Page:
The Monsoon Is Proof Of Life, Not A Wrecker Of Human Life
Horns were blaring on Delhi’s streets, because it had just stopped raining. A pall that looked like mountain mist, but was actually smoke, lay over the red light that had just started working. Rains in the city come with a pre-empted feeling – traffic signals will stop working, roads will flood, cars will break down because roads have flooded, and other cars will go more slowly because of one broken-down car.
The blessing of rain feels like an expletive in no time. I was driving, stuck and exhausted—a feeling also of weariness for the traffic I would no-doubt encounter for the rest of the journey—when a butterfly fluttered past my windshield. It was a Mottled emigrant, a large, mint-green butterfly, and it paused in the unlikeliest of places—on the corner of a beam of a metro train pillar.
For a second or two, our worlds collided – the urban with the wild, the car borne with the air-borne, the coming together of something delicate with reinforced concrete.
The butterfly in itself was not surprising, I should just have been willing to feel surprised. Post-rain is the time to see butterflies—and take in many other lessons from nature.
Nature Reclaims Itself
‘Rainfall’ equals ‘flooding’ in most Indian cities. Our streets can’t even take what one would call low-intensity rainfall.
This is because while we respect systems made by man—traffic flow, interest rates, voting, the stock market—we look down on systems created by nature. Or, we seek to modify or destroy these systems, as one form of control. One of the most basic natural systems has do with a couple of molecules of hydrogen and oxygen—water, flowing down our lives and drains, in the rains. Nature creates its own drainage patterns. Streams, brooks and channels form in the monsoon, taking advantage of natural undulations of topographies.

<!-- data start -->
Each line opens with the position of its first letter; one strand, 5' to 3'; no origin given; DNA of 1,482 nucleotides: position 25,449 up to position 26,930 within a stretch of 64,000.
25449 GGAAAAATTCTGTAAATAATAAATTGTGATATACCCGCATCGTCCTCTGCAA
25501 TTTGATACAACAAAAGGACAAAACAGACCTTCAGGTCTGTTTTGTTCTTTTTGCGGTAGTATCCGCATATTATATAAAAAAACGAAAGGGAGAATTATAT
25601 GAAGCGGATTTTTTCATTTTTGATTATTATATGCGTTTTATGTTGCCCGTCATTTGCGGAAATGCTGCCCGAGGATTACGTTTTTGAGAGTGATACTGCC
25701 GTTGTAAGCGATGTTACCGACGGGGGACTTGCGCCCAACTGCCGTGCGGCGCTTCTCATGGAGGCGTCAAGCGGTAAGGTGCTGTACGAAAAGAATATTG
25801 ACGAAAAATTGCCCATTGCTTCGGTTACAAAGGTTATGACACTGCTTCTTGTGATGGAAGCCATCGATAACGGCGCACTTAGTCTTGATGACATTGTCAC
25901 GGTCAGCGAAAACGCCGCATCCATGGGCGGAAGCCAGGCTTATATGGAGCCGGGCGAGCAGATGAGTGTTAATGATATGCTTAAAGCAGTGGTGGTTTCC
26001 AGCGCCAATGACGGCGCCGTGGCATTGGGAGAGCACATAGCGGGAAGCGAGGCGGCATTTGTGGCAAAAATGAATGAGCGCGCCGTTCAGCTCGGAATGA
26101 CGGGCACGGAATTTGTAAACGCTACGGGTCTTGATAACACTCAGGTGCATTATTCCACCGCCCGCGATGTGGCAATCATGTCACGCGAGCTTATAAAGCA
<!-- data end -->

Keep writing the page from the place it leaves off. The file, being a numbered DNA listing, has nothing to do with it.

These streams drain into a river, or a wetland that receive the brooks. This is an effective system that carries water efficiently, granting life and creating long riparian bursts of habitat.
In the Himalayas, freshwater streams are major sources of drinking water. That is, till we construct roads, buildings with swathes of concrete that disrupt these channels.
Roads are built as impermeable strips of concrete. Road dividers are built as raised strips of concrete. Drainage channels on the side of the road are built over for footpaths or cyclist tracks. So, ten minutes of rain can turn a road into a torrential river with nowhere to go.
Mumbai celebrates its “spirit” every year, but it seems like that is the only thing to do when the state of the city’s drainage hasn’t changed in decades, and each monsoon brings local floods.
We allow our national airlines and our banks to perform badly but don’t want nature’s banks to do much. We are angry and annoyed when a blocked river overflows its banks, or water gets into our houses. Water needs flow; flow needs drainage; drainage needs gradient, and respect for natural gradient and wetlands is integral to town planning. Reinforcing this would mean building rainwater harvesting structures, drainage on the side of roads, and unblocking channels and river beds.